Frank Ledwidge is not a left wing anti-imperialist. Indeed in his new book he actually laments that the RAF did not play a larger role in the recent bombing of Libya. Apparently, the Danes carried out more raids than the British! Nevertheless, he has written two of the most devastating indictments of British involvement in the wars in Iraq and Afghanistan, his earlier Losing Small Wars and now his new Investment In Blood.
Ledwidge admits that he had always "thought we were the good guys", but in Afghanistan he found that there were many Afghans who did not see the British in this way at all. They saw the British as foreign occupiers, supporting a wholly corrupt government and laying waste to the country with overwhelming fire power. One British officer told him that soldiers often found themselves fighting the Afghan equivalent of the "neighbourhood watch", ordinary people defending their homes.
"This misbegotten war", as he calls it, has been a bloody disaster for the Afghan people but also for the British Army which suffered a humiliating defeat in Helmand. The British had to be rescued by the Americans. And Helmand today is considerably less "stable" than when the British first arrived. As one Afghan minister put it, the Afghan Army was expected to be able to hold Helmand when the Americans pulled out for "as long as it took them to pack up"!
What Ledwidge is primarily concerned with here, however, is the cost of the war. So far the war has cost the British government, at a conservative estimate, 27.1 billion (pounds GB). This works out at an average figure of 15 million (pounds GB) a day or, as he puts it, the war has cost every day "enough to run 15 average primary schools for an entire year". By the time the war is over and factoring in the cost of looking after the wounded, many of whom will require medical treatment for the rest of their lives, he estimates a final cost of more than 40 billion pounds (GB)!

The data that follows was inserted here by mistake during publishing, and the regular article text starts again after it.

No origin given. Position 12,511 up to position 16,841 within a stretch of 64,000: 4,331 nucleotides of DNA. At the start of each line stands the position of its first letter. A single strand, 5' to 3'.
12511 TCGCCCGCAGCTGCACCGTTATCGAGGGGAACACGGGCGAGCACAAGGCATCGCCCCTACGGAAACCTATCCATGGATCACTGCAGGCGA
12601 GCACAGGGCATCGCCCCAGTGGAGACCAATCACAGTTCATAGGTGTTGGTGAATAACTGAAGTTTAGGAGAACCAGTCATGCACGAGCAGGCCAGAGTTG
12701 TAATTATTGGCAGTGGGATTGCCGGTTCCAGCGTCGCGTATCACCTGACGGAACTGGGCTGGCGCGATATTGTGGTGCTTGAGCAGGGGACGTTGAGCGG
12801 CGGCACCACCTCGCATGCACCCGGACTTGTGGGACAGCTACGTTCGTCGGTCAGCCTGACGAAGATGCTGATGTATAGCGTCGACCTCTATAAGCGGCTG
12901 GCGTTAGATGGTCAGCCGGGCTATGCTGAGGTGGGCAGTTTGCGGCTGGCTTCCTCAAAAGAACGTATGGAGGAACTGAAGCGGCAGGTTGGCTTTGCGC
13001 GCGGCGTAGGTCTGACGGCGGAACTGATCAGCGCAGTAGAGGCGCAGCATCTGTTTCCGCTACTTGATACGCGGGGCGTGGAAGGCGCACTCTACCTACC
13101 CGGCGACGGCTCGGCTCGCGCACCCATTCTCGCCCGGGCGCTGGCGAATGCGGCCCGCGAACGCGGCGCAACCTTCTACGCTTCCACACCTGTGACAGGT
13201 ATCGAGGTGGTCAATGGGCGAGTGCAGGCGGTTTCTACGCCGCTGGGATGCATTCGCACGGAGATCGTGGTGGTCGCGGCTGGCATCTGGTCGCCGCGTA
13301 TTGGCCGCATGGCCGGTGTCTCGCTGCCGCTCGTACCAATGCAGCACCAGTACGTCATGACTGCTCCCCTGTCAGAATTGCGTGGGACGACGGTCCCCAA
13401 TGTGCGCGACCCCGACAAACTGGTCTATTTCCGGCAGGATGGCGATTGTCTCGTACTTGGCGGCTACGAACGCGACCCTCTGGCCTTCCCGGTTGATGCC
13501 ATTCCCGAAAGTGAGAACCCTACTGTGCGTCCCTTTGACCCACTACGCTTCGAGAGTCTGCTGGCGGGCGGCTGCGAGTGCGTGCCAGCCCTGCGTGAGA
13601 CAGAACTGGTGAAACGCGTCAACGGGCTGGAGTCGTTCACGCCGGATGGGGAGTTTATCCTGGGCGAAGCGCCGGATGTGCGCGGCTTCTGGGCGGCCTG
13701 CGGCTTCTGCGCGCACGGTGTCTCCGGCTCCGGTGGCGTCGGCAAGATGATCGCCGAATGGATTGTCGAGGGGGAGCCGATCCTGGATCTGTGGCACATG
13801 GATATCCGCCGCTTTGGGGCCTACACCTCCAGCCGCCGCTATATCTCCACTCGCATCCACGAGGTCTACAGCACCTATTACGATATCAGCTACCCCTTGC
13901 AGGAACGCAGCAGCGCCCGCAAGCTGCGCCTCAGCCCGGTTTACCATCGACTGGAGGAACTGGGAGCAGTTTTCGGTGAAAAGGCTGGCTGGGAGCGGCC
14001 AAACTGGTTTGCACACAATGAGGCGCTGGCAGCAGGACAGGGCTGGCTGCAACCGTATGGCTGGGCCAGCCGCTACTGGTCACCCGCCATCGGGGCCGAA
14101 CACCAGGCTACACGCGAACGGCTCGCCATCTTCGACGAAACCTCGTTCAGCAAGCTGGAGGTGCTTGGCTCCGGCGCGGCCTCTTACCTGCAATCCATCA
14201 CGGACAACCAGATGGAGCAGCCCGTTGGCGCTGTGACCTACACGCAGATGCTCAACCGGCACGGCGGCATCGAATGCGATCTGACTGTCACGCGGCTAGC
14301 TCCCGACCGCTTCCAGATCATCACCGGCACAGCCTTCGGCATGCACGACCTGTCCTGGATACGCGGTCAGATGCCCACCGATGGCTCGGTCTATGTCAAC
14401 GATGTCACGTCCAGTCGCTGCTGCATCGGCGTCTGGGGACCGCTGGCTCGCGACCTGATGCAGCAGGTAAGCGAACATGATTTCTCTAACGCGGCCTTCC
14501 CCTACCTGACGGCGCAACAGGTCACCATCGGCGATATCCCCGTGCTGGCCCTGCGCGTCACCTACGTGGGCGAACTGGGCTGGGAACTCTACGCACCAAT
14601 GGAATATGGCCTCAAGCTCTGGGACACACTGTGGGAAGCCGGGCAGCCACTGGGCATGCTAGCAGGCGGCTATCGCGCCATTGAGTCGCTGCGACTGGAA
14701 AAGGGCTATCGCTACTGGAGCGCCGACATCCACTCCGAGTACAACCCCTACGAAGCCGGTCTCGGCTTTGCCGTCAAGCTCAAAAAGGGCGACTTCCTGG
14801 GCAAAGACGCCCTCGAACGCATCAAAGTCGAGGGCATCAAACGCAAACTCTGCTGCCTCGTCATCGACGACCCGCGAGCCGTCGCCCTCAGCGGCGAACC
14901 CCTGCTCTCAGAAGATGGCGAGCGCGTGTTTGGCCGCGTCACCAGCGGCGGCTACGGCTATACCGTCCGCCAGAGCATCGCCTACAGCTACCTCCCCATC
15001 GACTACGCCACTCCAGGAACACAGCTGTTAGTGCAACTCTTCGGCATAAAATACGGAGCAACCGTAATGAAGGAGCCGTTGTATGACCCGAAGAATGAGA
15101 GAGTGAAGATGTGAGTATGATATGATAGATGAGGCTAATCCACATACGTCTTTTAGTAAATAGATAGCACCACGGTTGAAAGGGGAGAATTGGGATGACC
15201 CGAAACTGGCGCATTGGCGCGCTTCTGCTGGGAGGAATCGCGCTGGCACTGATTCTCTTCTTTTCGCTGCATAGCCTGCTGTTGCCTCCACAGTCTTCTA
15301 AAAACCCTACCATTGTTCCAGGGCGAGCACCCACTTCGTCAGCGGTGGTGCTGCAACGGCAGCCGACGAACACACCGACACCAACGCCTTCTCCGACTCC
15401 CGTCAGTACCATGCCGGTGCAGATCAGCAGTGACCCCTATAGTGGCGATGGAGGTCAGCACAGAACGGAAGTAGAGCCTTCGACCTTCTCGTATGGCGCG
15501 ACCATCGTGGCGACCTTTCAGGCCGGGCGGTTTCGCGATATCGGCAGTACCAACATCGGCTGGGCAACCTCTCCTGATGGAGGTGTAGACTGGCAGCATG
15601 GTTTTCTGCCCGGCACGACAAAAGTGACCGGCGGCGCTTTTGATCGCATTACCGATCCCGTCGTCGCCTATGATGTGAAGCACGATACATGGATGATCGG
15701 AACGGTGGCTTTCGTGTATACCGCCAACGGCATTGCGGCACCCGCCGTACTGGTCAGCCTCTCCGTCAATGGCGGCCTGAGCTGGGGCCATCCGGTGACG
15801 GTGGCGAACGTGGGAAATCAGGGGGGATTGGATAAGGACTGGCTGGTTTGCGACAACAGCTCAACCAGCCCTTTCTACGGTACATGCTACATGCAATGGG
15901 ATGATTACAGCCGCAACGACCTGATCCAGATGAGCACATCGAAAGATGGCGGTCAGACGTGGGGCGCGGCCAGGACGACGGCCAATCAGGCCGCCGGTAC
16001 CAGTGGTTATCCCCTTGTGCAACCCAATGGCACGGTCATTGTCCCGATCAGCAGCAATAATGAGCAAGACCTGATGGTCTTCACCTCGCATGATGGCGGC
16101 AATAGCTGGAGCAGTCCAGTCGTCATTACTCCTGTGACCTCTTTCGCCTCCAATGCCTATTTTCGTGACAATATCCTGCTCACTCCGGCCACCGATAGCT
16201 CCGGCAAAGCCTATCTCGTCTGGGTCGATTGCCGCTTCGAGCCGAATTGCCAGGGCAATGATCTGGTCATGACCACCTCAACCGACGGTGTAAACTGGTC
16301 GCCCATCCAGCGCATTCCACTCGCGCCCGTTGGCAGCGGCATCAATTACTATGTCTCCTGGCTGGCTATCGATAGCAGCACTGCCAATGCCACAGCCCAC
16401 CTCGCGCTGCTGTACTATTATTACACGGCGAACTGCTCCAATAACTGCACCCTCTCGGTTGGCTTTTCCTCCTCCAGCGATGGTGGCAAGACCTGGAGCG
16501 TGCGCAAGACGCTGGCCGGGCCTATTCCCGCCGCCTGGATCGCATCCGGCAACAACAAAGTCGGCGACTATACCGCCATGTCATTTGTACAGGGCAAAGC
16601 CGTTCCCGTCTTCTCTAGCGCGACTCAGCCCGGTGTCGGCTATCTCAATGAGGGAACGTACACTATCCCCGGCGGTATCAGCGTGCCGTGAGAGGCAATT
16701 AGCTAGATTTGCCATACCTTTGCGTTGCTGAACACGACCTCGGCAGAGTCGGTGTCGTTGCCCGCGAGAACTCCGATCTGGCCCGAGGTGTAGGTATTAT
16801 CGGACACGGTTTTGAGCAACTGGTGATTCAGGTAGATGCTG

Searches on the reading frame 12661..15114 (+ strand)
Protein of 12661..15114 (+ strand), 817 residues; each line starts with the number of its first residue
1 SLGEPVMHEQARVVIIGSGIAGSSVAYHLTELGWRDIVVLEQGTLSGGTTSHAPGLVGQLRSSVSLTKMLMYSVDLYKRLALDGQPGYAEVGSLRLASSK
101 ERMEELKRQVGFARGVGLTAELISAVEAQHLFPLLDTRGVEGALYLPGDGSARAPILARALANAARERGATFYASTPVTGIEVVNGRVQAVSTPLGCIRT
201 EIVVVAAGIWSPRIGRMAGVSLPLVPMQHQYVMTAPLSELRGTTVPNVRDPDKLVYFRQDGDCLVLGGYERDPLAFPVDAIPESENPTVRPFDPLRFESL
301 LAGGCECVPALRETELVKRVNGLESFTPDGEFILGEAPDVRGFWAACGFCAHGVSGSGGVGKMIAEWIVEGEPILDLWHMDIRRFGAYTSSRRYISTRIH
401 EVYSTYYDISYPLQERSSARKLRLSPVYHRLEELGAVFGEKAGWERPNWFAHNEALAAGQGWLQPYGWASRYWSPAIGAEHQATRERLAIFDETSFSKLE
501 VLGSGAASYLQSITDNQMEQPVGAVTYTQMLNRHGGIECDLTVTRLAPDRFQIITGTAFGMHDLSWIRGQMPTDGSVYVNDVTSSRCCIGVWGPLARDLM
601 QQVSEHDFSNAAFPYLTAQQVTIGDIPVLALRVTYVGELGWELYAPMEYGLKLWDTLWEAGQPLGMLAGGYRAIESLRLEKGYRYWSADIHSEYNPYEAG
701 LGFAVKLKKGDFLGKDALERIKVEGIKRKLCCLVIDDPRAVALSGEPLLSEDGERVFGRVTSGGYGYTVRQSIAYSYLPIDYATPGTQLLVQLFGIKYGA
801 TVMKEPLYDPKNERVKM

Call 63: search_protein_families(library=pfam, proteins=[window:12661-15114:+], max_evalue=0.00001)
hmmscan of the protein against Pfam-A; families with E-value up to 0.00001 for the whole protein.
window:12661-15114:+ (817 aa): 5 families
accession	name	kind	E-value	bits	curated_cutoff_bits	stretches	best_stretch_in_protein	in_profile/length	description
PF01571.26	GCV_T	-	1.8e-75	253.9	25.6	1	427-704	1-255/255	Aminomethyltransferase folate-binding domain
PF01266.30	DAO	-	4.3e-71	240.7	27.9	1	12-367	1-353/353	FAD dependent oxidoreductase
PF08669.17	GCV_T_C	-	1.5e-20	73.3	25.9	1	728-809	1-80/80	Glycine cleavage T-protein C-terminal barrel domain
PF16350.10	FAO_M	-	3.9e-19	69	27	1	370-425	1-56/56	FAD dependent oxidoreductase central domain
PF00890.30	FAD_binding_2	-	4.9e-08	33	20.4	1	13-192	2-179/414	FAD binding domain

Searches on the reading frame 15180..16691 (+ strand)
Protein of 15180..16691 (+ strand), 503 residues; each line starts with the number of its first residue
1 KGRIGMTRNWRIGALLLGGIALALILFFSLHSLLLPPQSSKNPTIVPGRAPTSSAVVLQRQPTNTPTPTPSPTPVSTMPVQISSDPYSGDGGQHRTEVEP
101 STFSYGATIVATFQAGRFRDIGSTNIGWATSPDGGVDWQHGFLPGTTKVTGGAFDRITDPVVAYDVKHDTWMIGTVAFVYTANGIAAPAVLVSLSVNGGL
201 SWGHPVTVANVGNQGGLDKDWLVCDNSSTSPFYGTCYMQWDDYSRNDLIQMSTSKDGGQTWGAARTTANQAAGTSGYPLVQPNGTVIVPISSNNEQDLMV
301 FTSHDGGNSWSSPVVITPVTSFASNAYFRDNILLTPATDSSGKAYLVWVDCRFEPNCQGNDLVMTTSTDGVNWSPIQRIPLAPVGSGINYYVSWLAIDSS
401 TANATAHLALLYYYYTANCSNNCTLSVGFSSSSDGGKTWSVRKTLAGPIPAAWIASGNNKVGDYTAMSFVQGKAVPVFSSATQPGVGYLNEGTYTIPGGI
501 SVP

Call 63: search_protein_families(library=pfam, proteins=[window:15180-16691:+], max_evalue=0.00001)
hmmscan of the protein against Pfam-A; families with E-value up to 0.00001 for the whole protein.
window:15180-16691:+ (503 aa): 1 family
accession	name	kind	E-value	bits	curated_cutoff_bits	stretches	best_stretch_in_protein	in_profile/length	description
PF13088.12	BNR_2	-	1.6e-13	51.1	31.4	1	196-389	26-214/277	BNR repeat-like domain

Ledwidge describes one routine "contact" when a British patrol came under small arms fire in May 2009. They responded with something like 1,000 pounds (GB) of small arms fire themselves, fired a 70,000 pounds (GB) Javelin missile and called in a Harrier airstrike (keeping the plane in the air costs 8,000 pounds (GB) an hour and the laser-guided bomb it dropped cost 77,000 pounds). The "contact" cost in munitions and fuel, at least, 164,000 pounds (GB). The report on the "contact" stated that there had been no British or Taliban casualties but that eight "civilians KIA [killed in action]" had taken place, with no mention of their age or gender.
This has nothing to do with keeping the British people safe, he insists. Indeed, "every senior officer knows a major reason for the UK's presence... is the 'special relationship'". The war has been fought in order to maintain good relations with the US, something that everyone knows, but few are prepared to admit for it might upset the relatives of the dead and injured. This is why Britain's second-largest embassy in the world (the largest is in Washington DC) is in Kabul, a snip at 35 million pounds (GB) a year.
What of the British wounded, those men and women who have suffered life-changing injuries, missing limbs, blinded, brain damaged? Far from looking after these victims of the war, the MOD is solely concerned with saving money. There are, he writes, "few limits to the ministry's ruthlessness" in trying to cheat soldiers out of their entitlements. And, of course, once their medical treatment is over they will be left dependent on charity and the tender mercies of ATOS. This comes as no surprise at all.
The politicians responsible for the war have, of course, gone on to enrich themselves, and many of them now reside in the House of Lords.
Investment In Blood by Frank Ledwidge, Yale University Press, £18.99 pounds (GB)
Available at Bookmarks, the Socialist bookshop.